the ship then moved back out to the south-atlantic , entered the "beagle
channel' and entered the port of "ushuaia/argentina" .
from "ushuaia" the rotterdam sailed again back out to the south-atlantic ,
cruised "cape horn" (cabo de hornos) and sailed on to the falkland islands .
btw many hardy sailors 'round the horn in rather small sailboats , but that's
not quite our style ( Very Happy ) . we do like the ocean , but also enjoy a fine
dinner in the evening - and perhaps some nice entertainment thereafter before
settling down in our cabin .
we usually take an inside cabin on the promanade deck , it allows us to be out
on deck quickly , so we won't miss any of the sights .
while the cabins are rather small , about 180 square feet , it has everything
one needs :
two comfortable beds , a small sofa and an armchair , a small table , radio
and TV and a bathroom with shower .
there are plenty of wardrobes and drawers to store everything neatly - so
after a couple of days , it feels almost like a home .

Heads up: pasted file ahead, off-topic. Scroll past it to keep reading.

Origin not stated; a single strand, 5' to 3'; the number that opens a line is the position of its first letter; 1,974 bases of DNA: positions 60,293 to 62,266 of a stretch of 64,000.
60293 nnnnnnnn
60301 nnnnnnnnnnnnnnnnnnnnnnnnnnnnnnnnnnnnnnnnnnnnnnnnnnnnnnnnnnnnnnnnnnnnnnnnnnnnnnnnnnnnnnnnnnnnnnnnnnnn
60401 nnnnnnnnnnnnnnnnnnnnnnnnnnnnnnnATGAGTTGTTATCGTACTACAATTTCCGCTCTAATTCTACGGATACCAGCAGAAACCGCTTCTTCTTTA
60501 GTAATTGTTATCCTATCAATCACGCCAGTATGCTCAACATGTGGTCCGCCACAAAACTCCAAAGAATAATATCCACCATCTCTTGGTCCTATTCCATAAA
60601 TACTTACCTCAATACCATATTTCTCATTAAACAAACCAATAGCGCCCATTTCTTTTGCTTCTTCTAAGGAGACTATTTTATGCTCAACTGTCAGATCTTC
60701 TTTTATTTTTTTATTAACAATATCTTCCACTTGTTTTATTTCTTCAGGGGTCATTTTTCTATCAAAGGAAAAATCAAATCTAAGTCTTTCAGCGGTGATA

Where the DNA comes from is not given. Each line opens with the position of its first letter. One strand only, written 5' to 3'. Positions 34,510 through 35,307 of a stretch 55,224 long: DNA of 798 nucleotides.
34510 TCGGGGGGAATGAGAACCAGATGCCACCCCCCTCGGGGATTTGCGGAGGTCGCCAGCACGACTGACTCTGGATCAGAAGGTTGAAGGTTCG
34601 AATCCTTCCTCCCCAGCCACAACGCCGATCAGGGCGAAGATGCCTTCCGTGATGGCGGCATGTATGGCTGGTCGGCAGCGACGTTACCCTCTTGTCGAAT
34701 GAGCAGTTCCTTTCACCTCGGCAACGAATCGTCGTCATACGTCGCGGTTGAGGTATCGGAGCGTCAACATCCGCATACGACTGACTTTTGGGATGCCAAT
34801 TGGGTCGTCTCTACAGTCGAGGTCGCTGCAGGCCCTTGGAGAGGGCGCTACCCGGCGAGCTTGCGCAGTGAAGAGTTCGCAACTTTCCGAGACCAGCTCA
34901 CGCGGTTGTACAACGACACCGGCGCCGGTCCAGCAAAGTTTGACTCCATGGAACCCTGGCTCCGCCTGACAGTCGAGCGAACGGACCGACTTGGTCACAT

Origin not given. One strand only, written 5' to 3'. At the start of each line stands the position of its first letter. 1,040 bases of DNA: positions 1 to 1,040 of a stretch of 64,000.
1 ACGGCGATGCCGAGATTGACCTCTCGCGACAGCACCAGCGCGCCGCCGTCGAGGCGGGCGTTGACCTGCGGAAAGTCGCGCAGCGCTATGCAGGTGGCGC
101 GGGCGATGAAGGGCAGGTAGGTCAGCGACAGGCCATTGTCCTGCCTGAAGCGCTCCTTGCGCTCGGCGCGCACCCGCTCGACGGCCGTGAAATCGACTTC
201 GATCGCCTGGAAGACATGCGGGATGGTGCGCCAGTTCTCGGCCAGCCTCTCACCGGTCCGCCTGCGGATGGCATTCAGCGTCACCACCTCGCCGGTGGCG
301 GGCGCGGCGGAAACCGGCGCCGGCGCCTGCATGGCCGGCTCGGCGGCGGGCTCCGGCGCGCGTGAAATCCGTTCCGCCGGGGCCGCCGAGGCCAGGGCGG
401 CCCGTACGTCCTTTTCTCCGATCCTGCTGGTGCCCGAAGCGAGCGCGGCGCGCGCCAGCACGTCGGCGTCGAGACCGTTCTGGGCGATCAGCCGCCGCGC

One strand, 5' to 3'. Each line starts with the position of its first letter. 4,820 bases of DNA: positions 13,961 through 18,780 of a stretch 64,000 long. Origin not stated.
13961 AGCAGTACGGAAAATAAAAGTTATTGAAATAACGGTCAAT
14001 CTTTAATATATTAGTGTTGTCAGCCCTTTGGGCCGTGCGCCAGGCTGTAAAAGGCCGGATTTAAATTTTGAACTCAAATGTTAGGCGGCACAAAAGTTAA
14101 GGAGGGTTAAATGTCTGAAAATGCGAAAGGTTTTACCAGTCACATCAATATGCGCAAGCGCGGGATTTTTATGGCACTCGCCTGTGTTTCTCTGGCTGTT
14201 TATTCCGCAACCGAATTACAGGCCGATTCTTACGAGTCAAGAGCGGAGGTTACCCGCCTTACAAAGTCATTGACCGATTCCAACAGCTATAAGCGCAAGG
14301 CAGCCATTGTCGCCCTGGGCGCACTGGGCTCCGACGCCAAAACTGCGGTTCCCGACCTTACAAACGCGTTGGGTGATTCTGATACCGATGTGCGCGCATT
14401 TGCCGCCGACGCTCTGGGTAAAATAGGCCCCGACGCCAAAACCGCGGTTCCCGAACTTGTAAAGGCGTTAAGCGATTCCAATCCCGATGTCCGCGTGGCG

while we prefer to have our meals in the dining-room , the cabin-steward is
also ready to serve "breakfast in bed" - or any other meal for that matter .
have you ever considered taking even a short cruise ?
we took our first cruise in 1986 - a seven-day alaska cruise - and while we
can't afford to cruise every year , we try to give ourselves a treat every few
years by going on a cruise .
one cruise i have "my eye" on (would really like to do it !) , is a 32-day
cruise from hongkong to taipei , shanghai , xingang , dalian , pusan ,
NAGASAKI (!) , OSAKA (!) , TOKYO (!) , HOKODATE (!) and on to the kuril
islands , alaska and ending in vancouver .
the cruise starts on april 19 in hongkong and ends in vancouver on may 20 .
have to save a lot of pennies :wink: :wink: :wink: before we can take that
cruise .
well , we can dream , can't we ?
hbg
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satt fs
 
  1  
Reply Fri 1 Sep, 2006 07:59 pm
The books, "The Journal of a Voyage in H.M.S.Beagle" and "Charles Darwin's Beagle Diary" are two of my most favorite books.